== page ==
Hospital Strategic Management and Planning
Merger has always been one of the most effective ways of combining the efforts of several health care institutions in the way of creating more opportunities and services. However, to achieve this aim, a lot of hard work is needed. Successful mergers are able to survive if they own some crucial elements (Thier, Kelley, Pardes, Knight, & Wietecha, 2014). An essential feature of a merger is competent leadership.Hospital Strategic Management and Planning
It allows to create the atmosphere of confidence and trust, establishes the stability of the employees, and connects cultural diversity within an organization (Their et al., 2014). Other crucial components of strong mergers are concerned with making the medical employees resistant to change and organizing the possibilities for attaining their expectations (Choi, Holmberg, Löwstedt, & Brommels, 2012). Therefore, to make a merger survive and prosper, both parties need to perform a thorough analysis of their strengths and weaknesses in order to come up with the most effective ideas for their cooperation.
The first big wave of hospital mergers was initiated in the 1980s-1990s when the adjustments of the health care delivery system required structural changes in the health care facilities’ organization. It was a customary practice to connect the facilities which previously had used to be independent and existed separately (Mallon, 2003). A merger between Pennsylvania State University’s Hershey Medical Center and Geisinger Health System in Danville was initiated in 1997 (Mallon, 2003). The merger lasted for three years, and then it unwound due to a number of reasons.
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To analyze the causes of de-merger, it is necessary to investigate the reasons for merger. The interest of both organizations in the union was triggered by the unsettled situation in health care environment. They believed that in the nearest future, independent small enterprises would not survive, and only big consolidated facilities would continue functioning (Mallon, 2003). Pennsylvania Medical Center, as well as Geisinger Health System, endeavored to reinforce their organizations, promote the position in the market, and reduce the expenses. Apart from these common reasons, each company had its individual motives for merging.Hospital Strategic Management and Planning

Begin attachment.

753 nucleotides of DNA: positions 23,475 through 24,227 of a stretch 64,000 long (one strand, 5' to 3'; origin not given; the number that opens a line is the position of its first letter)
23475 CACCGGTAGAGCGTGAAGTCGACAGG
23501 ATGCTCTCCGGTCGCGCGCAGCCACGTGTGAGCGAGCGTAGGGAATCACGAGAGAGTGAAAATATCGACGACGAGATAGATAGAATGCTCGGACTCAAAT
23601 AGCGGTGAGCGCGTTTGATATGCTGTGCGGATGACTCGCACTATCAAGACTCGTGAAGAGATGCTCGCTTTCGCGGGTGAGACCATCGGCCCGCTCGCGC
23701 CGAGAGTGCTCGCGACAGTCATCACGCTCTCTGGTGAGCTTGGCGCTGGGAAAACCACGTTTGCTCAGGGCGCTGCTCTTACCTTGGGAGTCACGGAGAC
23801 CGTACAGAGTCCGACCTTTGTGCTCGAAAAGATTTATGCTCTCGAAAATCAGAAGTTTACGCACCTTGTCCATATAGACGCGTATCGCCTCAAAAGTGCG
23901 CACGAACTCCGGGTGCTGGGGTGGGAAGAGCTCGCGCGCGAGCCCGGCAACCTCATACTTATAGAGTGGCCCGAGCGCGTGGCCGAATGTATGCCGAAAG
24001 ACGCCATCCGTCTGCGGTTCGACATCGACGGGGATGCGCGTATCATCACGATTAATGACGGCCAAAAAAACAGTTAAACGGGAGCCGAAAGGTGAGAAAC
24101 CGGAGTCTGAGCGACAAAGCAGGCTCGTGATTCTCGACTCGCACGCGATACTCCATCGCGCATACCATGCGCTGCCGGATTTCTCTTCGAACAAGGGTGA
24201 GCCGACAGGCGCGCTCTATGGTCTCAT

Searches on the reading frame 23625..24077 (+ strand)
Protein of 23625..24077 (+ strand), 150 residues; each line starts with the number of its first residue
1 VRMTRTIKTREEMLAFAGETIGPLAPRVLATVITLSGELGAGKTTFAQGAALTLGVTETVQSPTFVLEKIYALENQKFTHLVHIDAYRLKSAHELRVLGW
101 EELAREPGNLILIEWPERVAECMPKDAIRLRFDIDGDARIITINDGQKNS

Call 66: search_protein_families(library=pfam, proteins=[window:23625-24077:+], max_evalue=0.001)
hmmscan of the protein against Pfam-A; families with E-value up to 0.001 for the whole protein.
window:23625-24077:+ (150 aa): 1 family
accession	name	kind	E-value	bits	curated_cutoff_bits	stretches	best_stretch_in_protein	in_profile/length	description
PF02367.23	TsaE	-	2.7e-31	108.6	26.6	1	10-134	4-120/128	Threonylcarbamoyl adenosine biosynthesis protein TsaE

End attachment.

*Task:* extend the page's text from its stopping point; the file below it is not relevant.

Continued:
Pennsylvania Medical Center pursued a goal of sustaining the academic mission and supporting the financial growth of the College of Medicine. Geisinger Health System wanted to spread its organization’s activity geographically and reach new markets. These diverse objectives were the first cause of merger’s failure, followed by some other causes.
The main problem of the merger was that both leaders were determined individuals used to operating their organizations, and none of them was willing to give up his authoritative position (Mallon, 2003). Thus, arguments were frequent, and leadership was ineffective. Neither of the two leaders was welcomed by the other organizations’ employees. The drawback of board leadership was that it was not qualified to perform its primary duties.
The aim of a governing board in such company is providing strategic management which would enable the company to achieve its mission (Mallon, 2003). Pennsylvania Medical Center’s board did not cope with its duties. The problem with organizational culture was connected with the divergences in underlying assumptions in the organizations. Geisinger Health System advocated cooperative independence which focused on the clients, whereas Pennsylvania Medical Center defended the need for independence as a means of authority (Mallon, 2003).Hospital Strategic Management and Planning
Therefore, three core reasons of de-merger were identified as a result of analysis. The first one was concerned with ineffective leadership, the second one dealt with the lack of trust among the board committee members, and the third one was based on the discrepancies in organizational cultures.
Choi, S., Holmberg, I., Löwstedt, J., & Brommels, M. (2012). Managing clinical integration: a comparative case study in a merged university hospital. Journal of Health Organization and Management, 26(4), 486-507.
Mallon, W. T. (2003). The alchemists: A case study of a failed merger in academic medicine. Academic Medicine, 78(11), 1090-1104.
Thier, S. O., Kelley, W. N., Pardes, H., Knight, A. W., & Wietecha, M. (2014). Success factors in merging teaching hospitals. Academic Medicine, 89(2), 219-223.Hospital Strategic Management and Planning